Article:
Middle Country BOE adopts budget

Middle Country BOE adopts budget

School board trustees James Macomber and Doreen Feldmann at the board meeting on April 22. Photo by Barbara Donlon

The Middle Country school board unanimously adopted a nearly $236 million budget for the 2015-16 school year on April 22. The proposed budget will now head to a public vote this May.

“This is the first time in 10 years that we’re looking at stabilizing the district,” board President Karen Lessler said prior to the vote. “Ten years we’ve been through a reduction of funding by the state of New York.”

The president called the budget “solid,” as it keeps current programs intact, no excessing of staff will happen and it includes a continuation of the popular science, technology, engineering, and mathematics – know as STEM – program that has been a hit in the district. The spending plan is also tax levy increase cap compliant.

At the district’s budget presentation on April 1, Lessler announced the district would receive back roughly 60 percent of the Gap Elimination Adjustment money. The deduction in aid district is currently looking at a loss of $3.3 million, which is less than year’s past.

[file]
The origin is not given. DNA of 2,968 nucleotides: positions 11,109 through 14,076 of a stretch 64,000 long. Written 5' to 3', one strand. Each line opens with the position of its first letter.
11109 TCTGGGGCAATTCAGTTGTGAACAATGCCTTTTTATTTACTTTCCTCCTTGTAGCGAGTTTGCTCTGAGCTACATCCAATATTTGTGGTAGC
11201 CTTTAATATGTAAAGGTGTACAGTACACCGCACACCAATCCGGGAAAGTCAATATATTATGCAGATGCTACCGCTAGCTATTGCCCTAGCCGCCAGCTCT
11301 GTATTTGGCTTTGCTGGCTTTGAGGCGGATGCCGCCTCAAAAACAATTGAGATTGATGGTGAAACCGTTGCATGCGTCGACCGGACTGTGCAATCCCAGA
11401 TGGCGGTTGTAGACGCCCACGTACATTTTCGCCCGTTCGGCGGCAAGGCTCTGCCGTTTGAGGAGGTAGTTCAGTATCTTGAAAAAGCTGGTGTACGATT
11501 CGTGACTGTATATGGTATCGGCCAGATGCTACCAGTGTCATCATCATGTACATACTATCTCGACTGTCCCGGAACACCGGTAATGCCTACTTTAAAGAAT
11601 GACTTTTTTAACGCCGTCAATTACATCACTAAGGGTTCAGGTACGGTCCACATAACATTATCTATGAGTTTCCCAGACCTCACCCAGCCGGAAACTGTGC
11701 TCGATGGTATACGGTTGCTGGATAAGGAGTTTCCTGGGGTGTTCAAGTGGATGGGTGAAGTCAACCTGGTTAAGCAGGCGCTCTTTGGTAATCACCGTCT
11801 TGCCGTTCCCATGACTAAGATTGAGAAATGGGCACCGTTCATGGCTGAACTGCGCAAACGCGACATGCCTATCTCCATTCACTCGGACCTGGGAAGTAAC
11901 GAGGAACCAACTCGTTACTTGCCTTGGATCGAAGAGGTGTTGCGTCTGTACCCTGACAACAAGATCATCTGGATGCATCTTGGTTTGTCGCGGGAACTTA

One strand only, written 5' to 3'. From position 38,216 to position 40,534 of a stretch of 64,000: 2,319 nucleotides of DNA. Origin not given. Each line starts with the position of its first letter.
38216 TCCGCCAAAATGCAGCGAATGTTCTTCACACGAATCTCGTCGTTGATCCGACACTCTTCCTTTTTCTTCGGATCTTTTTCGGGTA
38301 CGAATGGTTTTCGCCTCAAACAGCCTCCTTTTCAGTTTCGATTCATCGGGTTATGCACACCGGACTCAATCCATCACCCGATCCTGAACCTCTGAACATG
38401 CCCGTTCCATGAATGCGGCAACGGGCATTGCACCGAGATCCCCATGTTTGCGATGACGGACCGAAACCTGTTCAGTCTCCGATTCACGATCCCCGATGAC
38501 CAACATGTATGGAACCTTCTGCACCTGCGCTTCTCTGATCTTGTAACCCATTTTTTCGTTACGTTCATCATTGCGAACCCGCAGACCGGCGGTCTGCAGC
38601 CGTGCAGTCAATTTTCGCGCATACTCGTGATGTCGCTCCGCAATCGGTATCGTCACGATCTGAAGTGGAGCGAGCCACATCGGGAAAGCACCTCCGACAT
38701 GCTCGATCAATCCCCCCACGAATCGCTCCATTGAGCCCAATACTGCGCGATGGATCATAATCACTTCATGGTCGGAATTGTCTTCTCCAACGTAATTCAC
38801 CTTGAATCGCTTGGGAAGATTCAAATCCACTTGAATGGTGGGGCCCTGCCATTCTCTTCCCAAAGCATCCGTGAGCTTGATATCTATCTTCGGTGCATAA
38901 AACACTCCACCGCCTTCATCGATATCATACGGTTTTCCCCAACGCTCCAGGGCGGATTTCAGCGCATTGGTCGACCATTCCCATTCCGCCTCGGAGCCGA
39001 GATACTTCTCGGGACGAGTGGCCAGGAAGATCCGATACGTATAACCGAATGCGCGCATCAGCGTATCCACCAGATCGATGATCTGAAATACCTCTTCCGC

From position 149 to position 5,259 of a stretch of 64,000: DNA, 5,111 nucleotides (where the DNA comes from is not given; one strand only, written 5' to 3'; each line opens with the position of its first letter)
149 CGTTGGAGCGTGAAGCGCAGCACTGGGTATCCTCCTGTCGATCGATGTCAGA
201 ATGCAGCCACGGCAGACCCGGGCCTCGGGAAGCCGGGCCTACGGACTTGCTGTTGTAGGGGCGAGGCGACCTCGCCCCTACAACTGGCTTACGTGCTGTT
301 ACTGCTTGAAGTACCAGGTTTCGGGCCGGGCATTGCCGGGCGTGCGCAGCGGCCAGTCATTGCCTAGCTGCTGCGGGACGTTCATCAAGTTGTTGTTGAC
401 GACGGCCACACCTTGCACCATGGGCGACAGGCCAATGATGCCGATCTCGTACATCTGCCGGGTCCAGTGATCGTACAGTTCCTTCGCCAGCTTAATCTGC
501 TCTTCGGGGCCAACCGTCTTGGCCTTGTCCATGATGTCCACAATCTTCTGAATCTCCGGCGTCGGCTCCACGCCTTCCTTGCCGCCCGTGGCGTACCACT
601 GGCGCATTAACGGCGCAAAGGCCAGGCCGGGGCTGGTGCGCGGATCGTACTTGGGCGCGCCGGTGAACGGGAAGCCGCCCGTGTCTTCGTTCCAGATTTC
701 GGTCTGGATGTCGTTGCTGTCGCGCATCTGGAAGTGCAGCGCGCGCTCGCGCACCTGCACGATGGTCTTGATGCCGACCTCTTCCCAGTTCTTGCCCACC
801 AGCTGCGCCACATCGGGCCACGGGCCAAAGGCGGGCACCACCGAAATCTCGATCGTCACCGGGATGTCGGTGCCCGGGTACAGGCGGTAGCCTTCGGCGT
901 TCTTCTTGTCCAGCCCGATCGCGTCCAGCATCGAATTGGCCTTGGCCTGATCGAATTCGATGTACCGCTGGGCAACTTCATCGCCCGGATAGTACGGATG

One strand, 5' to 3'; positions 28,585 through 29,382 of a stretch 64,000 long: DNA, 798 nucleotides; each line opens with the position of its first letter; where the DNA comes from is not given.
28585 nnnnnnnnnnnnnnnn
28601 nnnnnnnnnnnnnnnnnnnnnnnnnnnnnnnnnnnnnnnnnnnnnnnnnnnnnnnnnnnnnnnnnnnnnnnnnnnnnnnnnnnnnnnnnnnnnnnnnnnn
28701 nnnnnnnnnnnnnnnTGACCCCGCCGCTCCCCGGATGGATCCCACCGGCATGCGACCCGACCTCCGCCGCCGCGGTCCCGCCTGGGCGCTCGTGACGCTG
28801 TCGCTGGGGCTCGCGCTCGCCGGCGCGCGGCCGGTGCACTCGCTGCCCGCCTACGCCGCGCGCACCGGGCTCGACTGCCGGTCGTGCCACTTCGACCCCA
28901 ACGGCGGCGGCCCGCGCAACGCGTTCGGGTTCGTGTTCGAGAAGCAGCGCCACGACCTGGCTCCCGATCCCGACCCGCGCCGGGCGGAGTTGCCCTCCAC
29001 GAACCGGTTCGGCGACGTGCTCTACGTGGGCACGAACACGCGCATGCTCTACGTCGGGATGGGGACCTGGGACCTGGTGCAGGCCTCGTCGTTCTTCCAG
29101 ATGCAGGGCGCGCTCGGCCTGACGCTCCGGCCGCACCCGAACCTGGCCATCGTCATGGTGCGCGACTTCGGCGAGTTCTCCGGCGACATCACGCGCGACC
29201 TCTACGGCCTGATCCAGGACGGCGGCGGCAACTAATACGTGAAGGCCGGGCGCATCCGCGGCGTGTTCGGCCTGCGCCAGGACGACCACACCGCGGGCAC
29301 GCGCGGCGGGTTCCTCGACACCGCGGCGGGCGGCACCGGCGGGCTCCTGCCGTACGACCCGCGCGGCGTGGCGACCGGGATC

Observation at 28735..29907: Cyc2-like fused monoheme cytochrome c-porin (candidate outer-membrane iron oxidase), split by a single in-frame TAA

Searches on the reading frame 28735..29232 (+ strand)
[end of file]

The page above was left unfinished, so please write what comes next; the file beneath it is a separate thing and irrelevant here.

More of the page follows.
“I want to be clear that this is not extra money that we’re getting,” Lessler said at an April 1 meeting. “This is money that we’re entitled to have. It has been earmarked in our budget and there has been a reduction in this funding and finally this year we’re seeing some restoration of these funds.”

Under the plan, residents with an average home assessed at $2,200 will pay an extra $93.19 in taxes next year.

Like many other districts across the state, Middle Country is adding staff in order to comply with a state-mandated English as a second language initiative, which aims to help students whose first language is not English. The district will add two to three teachers to meet the mandate.

In regards to new programs, officials said the budget allocates funds for a science research program at the high school.

In an earlier presentation, Lessler said if the budget is voted down, sports, clubs, full-day kindergarten and the pre-kindergarten program are among items that could be negatively impacted.

A public hearing on the budget will be held on May 6 at the Newfield High School library. The budget vote and school board election will take place on May 19.